• The metabolic pathway map example "Citric acid cycle (TCA cycle)" was created using the ConceptDraw PRO diagramming and vector drawing software extended with the Biology solution from the Science and Education area of ConceptDraw Solution Park. (conceptdraw.com)
  • Both organic acids are formed by the same metabolic pathway, but whereas citric acid is the end product in A . niger , A . terreus performs two additional enzymatic steps leading to itaconic acid. (springer.com)
  • The molecular formula of citric acid is C6H8O7. (reference.com)
  • Your use of a bizarre alternative citric acid cycle as a point of 'verification' for your claims about 'molecular intelligence' indicates that 'molecular intelligence' is premised upon a biology that we know does not correspond to the terrestrial biology that we have on hand. (antievolution.org)
  • 1) Declare that you are actually describing the 'real' citric acid cycle, never mind what Wikipedia and biologists have said, and that therefore no change in your concept of 'molecular intelligence' is necessary. (antievolution.org)
  • 4) You alter both your description of the citric acid cycle and your concept of 'molecular intelligence' in such a way that the changes in the citric acid cycle description have clear correlated changes in the concept. (antievolution.org)
  • The down-regulation of CitACO1, CitGAD4 and up-regulation of CitCS1, CitCS2 might be one of the reasons that promoted to the accumulation of citric acid. (scirp.org)
  • Despite of this high similarity, the optimization of the production process and the mechanism and regulation of overflow of these two acids has mostly been investigated independently, thereby ignoring respective knowledge from the other. (springer.com)
  • Regulation of cancer cell metabolism. (springer.com)
  • Understanding the regulation of aspartate metabolism using a model based on measured kinetic parameters. (wikipathways.org)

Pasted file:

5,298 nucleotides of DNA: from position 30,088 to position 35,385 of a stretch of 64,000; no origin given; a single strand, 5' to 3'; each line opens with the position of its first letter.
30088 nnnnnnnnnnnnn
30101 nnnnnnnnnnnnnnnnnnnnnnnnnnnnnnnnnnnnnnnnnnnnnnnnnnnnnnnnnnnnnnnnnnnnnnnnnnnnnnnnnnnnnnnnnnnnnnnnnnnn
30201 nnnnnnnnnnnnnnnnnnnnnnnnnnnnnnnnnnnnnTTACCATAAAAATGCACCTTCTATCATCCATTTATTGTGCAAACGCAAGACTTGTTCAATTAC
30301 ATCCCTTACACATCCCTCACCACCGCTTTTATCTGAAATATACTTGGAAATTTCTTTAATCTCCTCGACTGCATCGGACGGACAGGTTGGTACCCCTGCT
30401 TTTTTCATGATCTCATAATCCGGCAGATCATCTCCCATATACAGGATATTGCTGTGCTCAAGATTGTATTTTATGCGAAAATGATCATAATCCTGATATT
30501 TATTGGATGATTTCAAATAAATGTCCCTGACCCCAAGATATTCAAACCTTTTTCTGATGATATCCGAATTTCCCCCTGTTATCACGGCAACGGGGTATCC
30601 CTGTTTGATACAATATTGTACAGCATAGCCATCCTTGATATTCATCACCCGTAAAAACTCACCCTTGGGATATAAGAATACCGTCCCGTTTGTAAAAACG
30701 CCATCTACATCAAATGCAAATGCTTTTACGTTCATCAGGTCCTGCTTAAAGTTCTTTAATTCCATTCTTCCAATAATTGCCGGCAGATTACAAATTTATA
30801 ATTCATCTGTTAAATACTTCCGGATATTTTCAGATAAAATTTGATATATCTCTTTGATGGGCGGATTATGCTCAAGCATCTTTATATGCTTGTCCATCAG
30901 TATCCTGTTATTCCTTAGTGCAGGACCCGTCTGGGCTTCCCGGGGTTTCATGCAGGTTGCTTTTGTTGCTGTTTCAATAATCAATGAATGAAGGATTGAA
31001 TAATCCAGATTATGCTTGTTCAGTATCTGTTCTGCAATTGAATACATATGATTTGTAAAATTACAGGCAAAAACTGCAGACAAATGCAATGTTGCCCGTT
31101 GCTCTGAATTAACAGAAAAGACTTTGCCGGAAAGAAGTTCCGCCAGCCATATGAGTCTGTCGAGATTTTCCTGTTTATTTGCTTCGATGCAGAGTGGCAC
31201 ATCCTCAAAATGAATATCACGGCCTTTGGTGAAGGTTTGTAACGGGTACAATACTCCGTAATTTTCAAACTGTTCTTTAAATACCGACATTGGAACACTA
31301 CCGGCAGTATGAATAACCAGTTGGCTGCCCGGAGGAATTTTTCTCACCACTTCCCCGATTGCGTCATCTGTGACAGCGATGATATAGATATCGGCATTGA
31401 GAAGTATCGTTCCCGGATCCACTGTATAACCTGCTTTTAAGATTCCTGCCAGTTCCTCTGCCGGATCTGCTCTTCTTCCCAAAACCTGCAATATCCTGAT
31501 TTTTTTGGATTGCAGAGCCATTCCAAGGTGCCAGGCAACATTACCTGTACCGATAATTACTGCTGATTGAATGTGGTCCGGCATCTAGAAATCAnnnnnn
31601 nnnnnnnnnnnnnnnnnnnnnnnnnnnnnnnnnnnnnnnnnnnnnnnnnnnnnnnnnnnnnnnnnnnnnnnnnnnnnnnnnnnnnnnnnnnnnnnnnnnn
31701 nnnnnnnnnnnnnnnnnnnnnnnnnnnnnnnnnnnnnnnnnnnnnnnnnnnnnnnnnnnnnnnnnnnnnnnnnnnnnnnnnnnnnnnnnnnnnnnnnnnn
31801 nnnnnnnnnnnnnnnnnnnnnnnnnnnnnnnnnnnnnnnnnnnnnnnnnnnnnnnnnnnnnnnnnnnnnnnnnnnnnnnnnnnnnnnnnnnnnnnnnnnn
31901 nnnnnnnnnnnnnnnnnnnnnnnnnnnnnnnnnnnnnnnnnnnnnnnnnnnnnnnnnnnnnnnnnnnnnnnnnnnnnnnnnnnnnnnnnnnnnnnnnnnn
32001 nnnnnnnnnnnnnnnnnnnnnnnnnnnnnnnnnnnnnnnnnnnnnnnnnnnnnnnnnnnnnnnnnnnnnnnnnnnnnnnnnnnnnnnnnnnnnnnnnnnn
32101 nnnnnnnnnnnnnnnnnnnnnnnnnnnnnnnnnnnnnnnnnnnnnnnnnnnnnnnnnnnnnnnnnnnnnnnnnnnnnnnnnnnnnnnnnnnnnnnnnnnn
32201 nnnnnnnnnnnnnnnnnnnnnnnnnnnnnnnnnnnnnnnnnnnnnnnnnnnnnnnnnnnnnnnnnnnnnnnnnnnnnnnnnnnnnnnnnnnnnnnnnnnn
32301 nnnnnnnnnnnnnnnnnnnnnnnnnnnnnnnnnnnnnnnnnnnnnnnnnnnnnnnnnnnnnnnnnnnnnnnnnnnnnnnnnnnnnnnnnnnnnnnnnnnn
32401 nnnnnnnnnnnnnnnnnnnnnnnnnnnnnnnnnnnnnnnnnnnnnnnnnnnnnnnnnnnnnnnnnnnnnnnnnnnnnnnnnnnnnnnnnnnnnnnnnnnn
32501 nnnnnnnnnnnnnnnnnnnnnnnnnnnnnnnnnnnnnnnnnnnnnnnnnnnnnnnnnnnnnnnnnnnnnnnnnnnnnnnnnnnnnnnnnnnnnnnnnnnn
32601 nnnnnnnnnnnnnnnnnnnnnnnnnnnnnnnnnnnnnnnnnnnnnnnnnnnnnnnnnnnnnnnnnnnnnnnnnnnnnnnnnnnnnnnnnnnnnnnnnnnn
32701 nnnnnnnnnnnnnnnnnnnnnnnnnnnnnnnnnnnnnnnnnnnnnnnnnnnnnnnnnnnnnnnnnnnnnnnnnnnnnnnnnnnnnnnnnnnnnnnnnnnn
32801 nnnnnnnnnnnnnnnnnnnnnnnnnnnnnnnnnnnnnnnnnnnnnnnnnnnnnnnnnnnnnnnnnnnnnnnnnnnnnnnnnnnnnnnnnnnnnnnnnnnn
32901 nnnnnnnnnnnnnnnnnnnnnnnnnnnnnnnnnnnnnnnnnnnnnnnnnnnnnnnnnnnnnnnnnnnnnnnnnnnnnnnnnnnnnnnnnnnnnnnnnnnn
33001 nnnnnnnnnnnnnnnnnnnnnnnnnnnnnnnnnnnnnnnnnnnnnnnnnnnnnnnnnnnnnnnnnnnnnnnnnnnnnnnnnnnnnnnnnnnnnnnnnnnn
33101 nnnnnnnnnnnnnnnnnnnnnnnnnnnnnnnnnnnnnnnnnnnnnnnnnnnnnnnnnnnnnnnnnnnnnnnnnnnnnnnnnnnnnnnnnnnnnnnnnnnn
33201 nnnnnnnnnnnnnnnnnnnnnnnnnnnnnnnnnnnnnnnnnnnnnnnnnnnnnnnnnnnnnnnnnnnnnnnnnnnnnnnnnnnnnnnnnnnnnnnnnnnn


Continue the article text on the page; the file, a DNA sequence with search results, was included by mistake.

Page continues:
• The results showed that the content of citric acid, malic acid, quinic acid and total organic acids per gram sarcocarp were extremely increased by 285.2%, 320%, 480% and 299.1%, and the content of per-fruit organic acid were 77.39%, 89.64%, 117.24% and 75.9% respectively compared to those control in the fruit mature stage. (scirp.org)
  • Therefore, this study aims to investigate the protective effects of two organic acids, that is, citric acid and L-malic acid, which are the main components of Fructus Choerospondiatis , on myocardial ischemia/reperfusion injury and the underlying mechanisms. (hindawi.com)
  • These results also demonstrate that organic acids, besides flavonoids, may also be the major active ingredient of Fructus Choerospondiatis responsible for its cardioprotective effects and should be attached great importance in the therapy of ischemic heart disease. (hindawi.com)
  • And citric acid and L-malic acid are two main organic acids of Fructus Choerospondiatis , the content of which accounted for 26.36% and 22.95% of total organic acids, respectively [ 5 ]. (hindawi.com)
  • Organic acids, which are also widely distributed in fresh fruits, vegetables, and spices besides Chinese herbs, were always considered to be weak in activity and were usually discarded in the extraction process. (hindawi.com)